Smashing the campaign results

The results were extraordinary. The campaign delivered an amazing 279,769 full completed video views!

What’s more, with the use of the custom audience targeting (building the audience with the most intense emotional response to the video) the campaign achieved an extra 90,000 completed views.The UnrulyEQ Customer Audience targeting video also achieved an uplift click through rate of more than 28% and more than 10% uplift in average time spent with the video.

The campaign over delivered by of 3%, which resulted in 7,042 views in added media value and brand awareness. The total completion rate for boths film was 51.25% which is a great result in comparison to our benchmark. Viewability scored 73.30%, beating MOATs industry benchmark in Sweden of 59.3%. The campaign delivered a total of 3,246 hours spent with brand!

Red Cross charity ad campaign

The Red Cross were extremely impressed with the results which hit all of its campaign objectives and smashed expectations!

“Unruly were quick to understand the needs of our charity ad campaign. Through both analysis and optimisation, Unruly contributed to an increase in engagement and distribution of Red Cross material. The Unruly custom analysis and the emotional data targeting generated increased donations to the Red Cross. This was valuable in helping us hit specific campaign goals and in generating insights which will help to inform our future communication strategy.”

Check out our other case studies.

Click here to get in touch with our team and find out how we could help supercharge your ad campaigns!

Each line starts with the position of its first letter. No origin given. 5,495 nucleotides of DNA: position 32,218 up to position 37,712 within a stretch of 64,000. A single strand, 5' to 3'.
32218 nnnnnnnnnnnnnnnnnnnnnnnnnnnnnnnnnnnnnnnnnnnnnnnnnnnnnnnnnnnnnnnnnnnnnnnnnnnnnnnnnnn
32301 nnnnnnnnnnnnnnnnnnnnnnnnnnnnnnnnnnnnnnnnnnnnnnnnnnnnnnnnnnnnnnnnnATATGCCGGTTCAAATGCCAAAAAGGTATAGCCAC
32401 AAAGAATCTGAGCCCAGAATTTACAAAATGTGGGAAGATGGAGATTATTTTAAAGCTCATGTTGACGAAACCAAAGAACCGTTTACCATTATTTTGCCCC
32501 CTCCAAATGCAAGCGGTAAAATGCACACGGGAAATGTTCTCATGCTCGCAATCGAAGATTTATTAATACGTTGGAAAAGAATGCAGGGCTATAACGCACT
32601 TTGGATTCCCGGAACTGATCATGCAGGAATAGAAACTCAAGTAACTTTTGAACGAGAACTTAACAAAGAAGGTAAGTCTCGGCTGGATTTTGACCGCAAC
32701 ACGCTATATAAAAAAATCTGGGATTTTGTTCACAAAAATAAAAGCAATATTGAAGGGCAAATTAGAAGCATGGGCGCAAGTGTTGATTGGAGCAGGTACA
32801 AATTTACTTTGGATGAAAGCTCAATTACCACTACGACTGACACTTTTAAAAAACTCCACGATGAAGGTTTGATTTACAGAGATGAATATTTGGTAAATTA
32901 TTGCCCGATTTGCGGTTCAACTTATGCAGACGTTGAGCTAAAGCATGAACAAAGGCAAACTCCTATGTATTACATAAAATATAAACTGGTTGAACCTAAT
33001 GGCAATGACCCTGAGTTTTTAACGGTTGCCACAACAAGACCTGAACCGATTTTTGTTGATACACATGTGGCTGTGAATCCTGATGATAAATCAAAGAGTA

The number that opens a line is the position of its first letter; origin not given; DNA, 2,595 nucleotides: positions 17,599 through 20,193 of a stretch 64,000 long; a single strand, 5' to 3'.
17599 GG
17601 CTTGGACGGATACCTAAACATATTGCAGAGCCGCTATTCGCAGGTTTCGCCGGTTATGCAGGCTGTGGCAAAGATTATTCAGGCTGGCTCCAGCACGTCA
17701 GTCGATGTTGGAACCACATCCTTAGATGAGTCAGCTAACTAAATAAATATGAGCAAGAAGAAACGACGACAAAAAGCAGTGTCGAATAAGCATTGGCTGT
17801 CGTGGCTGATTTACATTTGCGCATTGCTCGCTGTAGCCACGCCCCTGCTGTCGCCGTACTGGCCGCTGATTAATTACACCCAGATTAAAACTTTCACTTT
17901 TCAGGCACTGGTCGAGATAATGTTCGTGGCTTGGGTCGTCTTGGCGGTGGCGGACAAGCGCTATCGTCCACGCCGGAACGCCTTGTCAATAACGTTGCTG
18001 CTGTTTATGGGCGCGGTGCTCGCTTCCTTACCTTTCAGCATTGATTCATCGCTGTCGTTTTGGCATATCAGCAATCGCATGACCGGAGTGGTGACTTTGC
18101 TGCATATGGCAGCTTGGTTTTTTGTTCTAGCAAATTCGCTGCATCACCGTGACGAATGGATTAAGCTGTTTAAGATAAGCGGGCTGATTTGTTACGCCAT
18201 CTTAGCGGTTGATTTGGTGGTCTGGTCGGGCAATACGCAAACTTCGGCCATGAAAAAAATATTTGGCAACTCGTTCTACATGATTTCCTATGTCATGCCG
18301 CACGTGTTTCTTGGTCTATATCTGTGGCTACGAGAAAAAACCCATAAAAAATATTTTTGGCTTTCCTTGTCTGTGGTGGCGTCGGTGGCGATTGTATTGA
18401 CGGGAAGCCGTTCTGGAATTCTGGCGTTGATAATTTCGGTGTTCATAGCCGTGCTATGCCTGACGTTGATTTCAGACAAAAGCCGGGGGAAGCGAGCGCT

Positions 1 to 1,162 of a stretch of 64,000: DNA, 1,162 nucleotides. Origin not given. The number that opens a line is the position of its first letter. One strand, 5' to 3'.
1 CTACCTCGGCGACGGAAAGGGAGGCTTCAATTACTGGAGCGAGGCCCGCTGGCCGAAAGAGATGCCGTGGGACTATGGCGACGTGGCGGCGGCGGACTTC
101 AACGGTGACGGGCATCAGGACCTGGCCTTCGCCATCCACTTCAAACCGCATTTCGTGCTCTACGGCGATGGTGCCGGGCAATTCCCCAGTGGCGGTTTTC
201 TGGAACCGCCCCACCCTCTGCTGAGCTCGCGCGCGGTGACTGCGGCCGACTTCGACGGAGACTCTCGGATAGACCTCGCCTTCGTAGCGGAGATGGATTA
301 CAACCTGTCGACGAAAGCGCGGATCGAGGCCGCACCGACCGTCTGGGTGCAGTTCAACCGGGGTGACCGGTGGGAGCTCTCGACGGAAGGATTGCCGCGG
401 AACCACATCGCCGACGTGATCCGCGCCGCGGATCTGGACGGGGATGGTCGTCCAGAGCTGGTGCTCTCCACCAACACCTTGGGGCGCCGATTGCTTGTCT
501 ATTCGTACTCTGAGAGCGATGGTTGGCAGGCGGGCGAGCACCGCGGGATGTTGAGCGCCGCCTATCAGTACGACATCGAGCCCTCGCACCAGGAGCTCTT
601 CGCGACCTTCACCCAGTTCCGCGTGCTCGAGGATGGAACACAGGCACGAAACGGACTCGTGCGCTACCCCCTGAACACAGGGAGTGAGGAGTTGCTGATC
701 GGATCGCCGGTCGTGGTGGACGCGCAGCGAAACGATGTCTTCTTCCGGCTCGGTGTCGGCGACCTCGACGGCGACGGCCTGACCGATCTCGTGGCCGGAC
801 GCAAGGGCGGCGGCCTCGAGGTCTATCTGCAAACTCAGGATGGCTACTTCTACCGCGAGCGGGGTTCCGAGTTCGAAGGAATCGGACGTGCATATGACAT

Post-GDPR, and before the full roll out of the CCPA, dependencies on third party data sets have been wound down. Marketers and agencies are now looking for signals familiar from traditional advertising buys, but that are often overlooked in programmatic.

This discussion focuses on how marketers are showing an increasing appetite to understand the connection between consumer emotions and digital advertising. Featuring pioneering insight from UnrulyEQ, the chat also addresses the rise of AI and what using traditional targeting methods via modern programmatic technology actually means for those on both the buy and sell sides of advertising.

This recording was taken at Trust Talks: The Great Programmatic Debate which happened in London on 6 November 2018. Speakers are James Chandler – CMO, IAB; Liam Brennan, Global Director of Innovation, MediaCom; Becky Waring, VP Insight, UnrulyEQ; Anna Forbes, UK general Manager, The Trade desk.

On 15th November our Associate Director of Strategic Sales Ella Gribben and VP of Insights Becky Waring will be talking at Mindshare’s Huddle 2018 along with the Visualogical team.

Huddle is a jam-packed event of intimate and no-holds-barred discussions about the future of media, and each year the event focusses on a different subject. This year the focus is on ‘The New Era of Influence’.

The session entitled ‘The Art of Science and Emotions’ will take participants on a journey that explores the different applications of emotional data and demonstrates how emotions provide the competitive edge in a brands media strategy, now and in the future.

From supercharging campaign effectiveness to creating visualisations of our subconscious, emotional data is the new secret sauce that marketers need to pay attention to.

Our expert panel will explore the different ways emotional data can be applied, and the art and science of emotions will be bought to life as the audience can test Unruly’s facial coding for themselves, or participate in Visualogical, and create a digital portrait of their subconscious!

The session will take place in area 62 at 12pm.

Check out the full agenda here.

At ATS London on 10 September, 2018, Ronan Shields, staff writer AdWeek, moderated a panel discussion on the mechanics of publisher monetisation.